Monday, February 25, 2008

Religious Pluralism

Time for some quotes on religious pluralism. Sorry for the lack of blogging - a combination of quizzing, work and my girlfriend getting back might be to blame.

First up, some unintentionally contradictory ones from the same page of an utterly awful book:

The infinity and ineffability of God-Mystery demands religious pluralism and forbids any one religion from having the “only” or “final” word.

Pluralism tells us that there is no “one” that can be imposed on the “many”.

Paul Knitter, The Myth of Christian Uniqueness

So, does that "one" which can't be imposed include pluralism then?

And a sensible one from Michael Green, which gets thought provoking too.

I find it ironic that people object to the proclamation of the Christian gospel these days because so many other faiths jostle on the doorstep of our global village. What's new? The variety of faiths in antiquity was even greater than it is today. And the early Christians, making as they did ultimate claims for Jesus, met the problem of other faiths head-on from the very outset. Their approach was interesting... They did not denounce other faiths. They simply proclaimed Jesus with all the power and persuasiveness at their disposal.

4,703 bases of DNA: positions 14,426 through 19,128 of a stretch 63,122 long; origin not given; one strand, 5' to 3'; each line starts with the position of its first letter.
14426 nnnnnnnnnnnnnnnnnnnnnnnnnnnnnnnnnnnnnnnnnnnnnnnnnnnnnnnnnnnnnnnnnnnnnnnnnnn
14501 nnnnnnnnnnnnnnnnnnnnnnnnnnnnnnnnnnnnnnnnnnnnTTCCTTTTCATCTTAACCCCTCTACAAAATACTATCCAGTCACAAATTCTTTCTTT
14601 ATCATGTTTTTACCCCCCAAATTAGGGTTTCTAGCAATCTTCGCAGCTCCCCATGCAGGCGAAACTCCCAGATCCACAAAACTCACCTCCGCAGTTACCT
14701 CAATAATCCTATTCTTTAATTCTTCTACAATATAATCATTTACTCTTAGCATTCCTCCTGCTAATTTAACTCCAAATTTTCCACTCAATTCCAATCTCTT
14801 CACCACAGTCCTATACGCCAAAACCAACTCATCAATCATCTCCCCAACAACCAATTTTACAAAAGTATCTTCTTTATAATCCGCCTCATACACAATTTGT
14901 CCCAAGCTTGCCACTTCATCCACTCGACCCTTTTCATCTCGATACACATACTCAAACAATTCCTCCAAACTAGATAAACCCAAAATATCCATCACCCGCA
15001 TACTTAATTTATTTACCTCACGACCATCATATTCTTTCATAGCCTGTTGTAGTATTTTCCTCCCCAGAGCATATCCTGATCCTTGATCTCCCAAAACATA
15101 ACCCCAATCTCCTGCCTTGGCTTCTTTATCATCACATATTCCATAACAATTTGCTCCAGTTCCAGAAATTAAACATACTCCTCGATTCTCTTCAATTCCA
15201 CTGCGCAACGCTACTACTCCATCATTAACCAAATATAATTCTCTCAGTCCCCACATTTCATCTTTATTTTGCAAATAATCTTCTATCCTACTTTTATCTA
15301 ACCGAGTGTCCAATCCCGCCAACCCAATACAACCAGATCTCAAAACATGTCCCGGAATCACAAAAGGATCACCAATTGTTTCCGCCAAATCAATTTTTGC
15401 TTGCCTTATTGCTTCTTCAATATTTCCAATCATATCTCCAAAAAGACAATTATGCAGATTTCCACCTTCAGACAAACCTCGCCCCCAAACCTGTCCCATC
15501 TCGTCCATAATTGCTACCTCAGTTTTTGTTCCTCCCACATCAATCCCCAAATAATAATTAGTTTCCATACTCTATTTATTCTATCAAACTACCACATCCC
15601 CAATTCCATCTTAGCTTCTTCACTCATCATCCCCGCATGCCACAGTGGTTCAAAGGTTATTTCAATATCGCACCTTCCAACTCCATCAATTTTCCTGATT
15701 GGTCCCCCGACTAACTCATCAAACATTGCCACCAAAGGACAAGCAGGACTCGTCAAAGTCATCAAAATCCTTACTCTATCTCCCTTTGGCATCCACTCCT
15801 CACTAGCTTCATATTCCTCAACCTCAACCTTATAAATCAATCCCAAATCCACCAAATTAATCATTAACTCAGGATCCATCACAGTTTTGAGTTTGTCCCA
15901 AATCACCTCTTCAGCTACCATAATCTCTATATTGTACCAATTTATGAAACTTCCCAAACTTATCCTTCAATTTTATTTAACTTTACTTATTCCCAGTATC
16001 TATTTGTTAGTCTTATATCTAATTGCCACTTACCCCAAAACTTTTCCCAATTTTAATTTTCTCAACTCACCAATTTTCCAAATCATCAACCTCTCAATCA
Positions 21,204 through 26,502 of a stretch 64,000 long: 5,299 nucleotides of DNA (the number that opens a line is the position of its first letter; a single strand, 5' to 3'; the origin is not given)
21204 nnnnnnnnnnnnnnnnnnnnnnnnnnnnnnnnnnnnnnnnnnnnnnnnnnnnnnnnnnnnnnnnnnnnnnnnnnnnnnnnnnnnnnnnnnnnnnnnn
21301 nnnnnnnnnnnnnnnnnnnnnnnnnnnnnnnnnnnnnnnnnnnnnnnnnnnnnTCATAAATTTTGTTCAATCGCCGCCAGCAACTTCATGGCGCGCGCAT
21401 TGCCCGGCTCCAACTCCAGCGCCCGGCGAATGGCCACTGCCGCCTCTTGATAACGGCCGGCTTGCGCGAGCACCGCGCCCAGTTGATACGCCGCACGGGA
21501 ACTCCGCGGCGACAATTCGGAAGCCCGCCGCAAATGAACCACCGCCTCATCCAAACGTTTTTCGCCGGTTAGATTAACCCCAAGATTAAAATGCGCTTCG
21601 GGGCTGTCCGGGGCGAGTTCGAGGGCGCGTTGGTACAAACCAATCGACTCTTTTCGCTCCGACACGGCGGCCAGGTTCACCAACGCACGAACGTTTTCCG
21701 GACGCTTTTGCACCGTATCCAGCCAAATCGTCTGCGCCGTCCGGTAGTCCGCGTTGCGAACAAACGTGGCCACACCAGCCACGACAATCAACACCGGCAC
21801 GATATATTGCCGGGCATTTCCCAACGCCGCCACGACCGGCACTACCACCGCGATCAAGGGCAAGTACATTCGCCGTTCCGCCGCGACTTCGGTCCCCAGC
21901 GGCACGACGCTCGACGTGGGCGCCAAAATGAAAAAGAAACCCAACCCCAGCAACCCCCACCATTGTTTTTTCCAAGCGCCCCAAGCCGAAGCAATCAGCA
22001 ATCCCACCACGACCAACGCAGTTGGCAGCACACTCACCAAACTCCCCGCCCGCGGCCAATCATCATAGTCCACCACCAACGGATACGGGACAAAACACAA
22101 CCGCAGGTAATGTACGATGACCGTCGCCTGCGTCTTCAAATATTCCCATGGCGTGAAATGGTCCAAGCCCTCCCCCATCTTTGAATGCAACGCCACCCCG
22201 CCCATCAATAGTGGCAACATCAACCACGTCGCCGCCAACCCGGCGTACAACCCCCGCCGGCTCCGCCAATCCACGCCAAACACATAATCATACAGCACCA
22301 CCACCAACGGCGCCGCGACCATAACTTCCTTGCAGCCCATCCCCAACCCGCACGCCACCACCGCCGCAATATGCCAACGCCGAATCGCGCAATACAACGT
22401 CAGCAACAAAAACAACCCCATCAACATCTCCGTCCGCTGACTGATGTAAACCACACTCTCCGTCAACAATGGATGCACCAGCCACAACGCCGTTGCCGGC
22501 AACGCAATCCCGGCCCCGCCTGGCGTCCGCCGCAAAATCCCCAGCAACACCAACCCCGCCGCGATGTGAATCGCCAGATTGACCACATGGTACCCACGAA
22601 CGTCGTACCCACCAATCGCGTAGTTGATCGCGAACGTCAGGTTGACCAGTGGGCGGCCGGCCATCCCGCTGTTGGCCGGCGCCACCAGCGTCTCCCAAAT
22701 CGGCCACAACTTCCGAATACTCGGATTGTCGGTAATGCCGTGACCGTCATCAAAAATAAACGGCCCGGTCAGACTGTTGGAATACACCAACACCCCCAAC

Michael Green


Anonymous said...

Pluralism's great. It's important not to confuse it with relativism, though, since the two are actually incompatible. Living in an environment where there are lots of different belief systems means that none of those systems can become complacent. In this way, the Reformation was good for the Catholic church.

On the other hand, a relativistic belief that all those systems are really the same, denies their differences and forces us to live in a one-belief system where thinking can get very lazy.

John said...

And annoyingly, "pluralism" is used to describe both the fact that there are lots of different religions and the belief that all those religions are equally valid.